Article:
“Take up one idea. Make that one idea your life–think of it, dream of it, live on that idea. Let the brain, muscles, nerves, every part of your body, be full of that idea, and just leave every other idea alone. This is the way to success.”
–Swami Vivekananda

Have you worked on a project or played a game so much that you found yourself dreaming about it? Every available waking moment that you could spare on this thing was spent working on it; every moment not spent working on it was spent learning about it; every moment not spent learning about it was spent thinking about it; every moment not spent thinking about it was spent dreaming about it? How often in those dreams did you uncover solutions to challenges you ran into when working on it? And how quickly did you progress in your acquisition of the skill because of all this?

Once upon a time, I knew someone who was a graphic designer. I shared with Her work from some of my favorite graphic artists, and out of amazement and a hint of jealousy, she said “all I need is to make that one really great piece.” And in her mind, it would just come to her one day. Except, she wasn’t willing to put in the massive volume of time and effort it would take to one day produce that “really great piece.“

Great artists don’t produce great work with little skill. Great artists produce great work because they immerse themselves in the process, to the extent that they live it. They eat, sleep, dream, breathe that process. It’s obsessive, but obsession is what it takes to be truly great at something.

It’s amazing how few people understand this. If you want to do something well, you have to focus on doing that one thing well. That one thing, and that one thing only. Too many times, I see students and clients that wrap themselves up in a myriad of projects, or wanting to learn a myriad of skills, and they think if I do all of this work toward everything I’ll have it all. Perhaps you are like this. And if so, I have something very important to tell you: that’s not this works.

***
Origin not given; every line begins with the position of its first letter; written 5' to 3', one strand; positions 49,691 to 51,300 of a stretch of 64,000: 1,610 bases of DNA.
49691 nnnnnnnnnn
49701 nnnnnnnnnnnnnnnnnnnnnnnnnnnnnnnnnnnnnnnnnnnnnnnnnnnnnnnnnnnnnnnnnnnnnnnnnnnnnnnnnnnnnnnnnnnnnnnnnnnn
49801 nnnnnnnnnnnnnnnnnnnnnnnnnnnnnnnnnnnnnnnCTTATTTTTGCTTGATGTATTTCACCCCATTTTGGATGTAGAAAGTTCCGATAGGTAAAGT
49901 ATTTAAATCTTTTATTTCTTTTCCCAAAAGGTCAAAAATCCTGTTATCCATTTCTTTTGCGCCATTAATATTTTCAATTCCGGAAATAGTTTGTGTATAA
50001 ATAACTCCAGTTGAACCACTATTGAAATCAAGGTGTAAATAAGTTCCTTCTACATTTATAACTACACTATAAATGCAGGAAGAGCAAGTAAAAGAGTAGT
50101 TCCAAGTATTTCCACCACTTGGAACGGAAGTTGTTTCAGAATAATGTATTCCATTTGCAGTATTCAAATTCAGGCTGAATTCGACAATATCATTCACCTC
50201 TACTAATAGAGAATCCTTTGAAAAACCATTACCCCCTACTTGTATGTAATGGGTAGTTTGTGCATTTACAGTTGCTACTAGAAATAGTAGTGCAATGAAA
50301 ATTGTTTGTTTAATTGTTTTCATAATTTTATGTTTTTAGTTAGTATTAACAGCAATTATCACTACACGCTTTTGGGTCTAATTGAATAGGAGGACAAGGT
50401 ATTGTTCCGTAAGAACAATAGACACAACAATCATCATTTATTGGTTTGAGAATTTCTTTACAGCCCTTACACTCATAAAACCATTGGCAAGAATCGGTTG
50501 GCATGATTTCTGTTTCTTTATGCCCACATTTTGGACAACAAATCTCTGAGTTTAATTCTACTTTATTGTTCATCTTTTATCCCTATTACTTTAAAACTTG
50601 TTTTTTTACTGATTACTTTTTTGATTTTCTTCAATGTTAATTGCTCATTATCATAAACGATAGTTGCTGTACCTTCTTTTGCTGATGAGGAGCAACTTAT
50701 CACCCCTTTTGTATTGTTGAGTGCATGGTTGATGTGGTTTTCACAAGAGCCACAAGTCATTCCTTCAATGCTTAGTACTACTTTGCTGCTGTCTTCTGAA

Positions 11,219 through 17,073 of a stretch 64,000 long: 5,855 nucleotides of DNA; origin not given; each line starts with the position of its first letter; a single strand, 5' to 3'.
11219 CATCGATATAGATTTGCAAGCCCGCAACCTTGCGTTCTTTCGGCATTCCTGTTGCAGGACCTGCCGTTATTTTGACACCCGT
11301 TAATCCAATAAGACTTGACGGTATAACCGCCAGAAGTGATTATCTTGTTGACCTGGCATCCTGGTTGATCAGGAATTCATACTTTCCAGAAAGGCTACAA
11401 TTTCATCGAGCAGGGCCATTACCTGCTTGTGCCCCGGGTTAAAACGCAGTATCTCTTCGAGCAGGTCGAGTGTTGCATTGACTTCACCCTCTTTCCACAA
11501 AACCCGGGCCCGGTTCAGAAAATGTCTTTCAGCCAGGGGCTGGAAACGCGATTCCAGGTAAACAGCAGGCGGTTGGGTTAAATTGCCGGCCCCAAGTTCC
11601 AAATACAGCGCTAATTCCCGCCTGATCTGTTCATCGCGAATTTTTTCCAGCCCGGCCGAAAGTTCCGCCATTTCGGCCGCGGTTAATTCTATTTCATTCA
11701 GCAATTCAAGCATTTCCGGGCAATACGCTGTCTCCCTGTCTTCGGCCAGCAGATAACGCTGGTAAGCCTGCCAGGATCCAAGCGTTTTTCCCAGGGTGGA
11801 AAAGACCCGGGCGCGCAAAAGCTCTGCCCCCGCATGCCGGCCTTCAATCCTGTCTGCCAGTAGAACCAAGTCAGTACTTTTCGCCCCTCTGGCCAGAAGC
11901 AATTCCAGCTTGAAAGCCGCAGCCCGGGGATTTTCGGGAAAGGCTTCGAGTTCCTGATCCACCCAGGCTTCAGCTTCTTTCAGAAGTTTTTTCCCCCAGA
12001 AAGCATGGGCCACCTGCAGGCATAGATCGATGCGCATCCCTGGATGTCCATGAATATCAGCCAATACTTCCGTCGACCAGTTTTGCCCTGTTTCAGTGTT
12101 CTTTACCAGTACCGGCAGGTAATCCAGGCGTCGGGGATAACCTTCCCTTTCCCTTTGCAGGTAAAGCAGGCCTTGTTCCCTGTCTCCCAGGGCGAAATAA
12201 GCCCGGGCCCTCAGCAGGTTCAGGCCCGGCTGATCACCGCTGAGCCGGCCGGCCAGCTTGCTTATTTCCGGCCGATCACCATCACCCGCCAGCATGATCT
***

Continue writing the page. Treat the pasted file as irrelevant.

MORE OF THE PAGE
More is rarely ever more. More of many things does not equate to more of each thing. More of many things equates to less of each thing.

However, more of one thing means more of that thing. This is immersion.

Immersion is the single most powerful tool available to you when developing your aptitude toward a particular skill. Do you want to write a book? You must immerse yourself in that world, with those characters, with their stories. Do you want to do a handstand? You must immerse yourself in the process of developing the strength, understand the mechanics, practice in finding your balance. Anything you want to be great at requires nothing less than your complete and total attention to not just do it well, but to exceed far beyond the skills of others.

To do anything less is to be nothing more than mediocre.

What is it that you aspire to be great at? Many things? No. Merciless prioritize. Cut away everything else for which there is only a menial desire. Hone your focus to one thing. Immerse yourself in it. This is the path to success.

Get moving.
Keep moving.

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unsplash-logoJeremy Bishop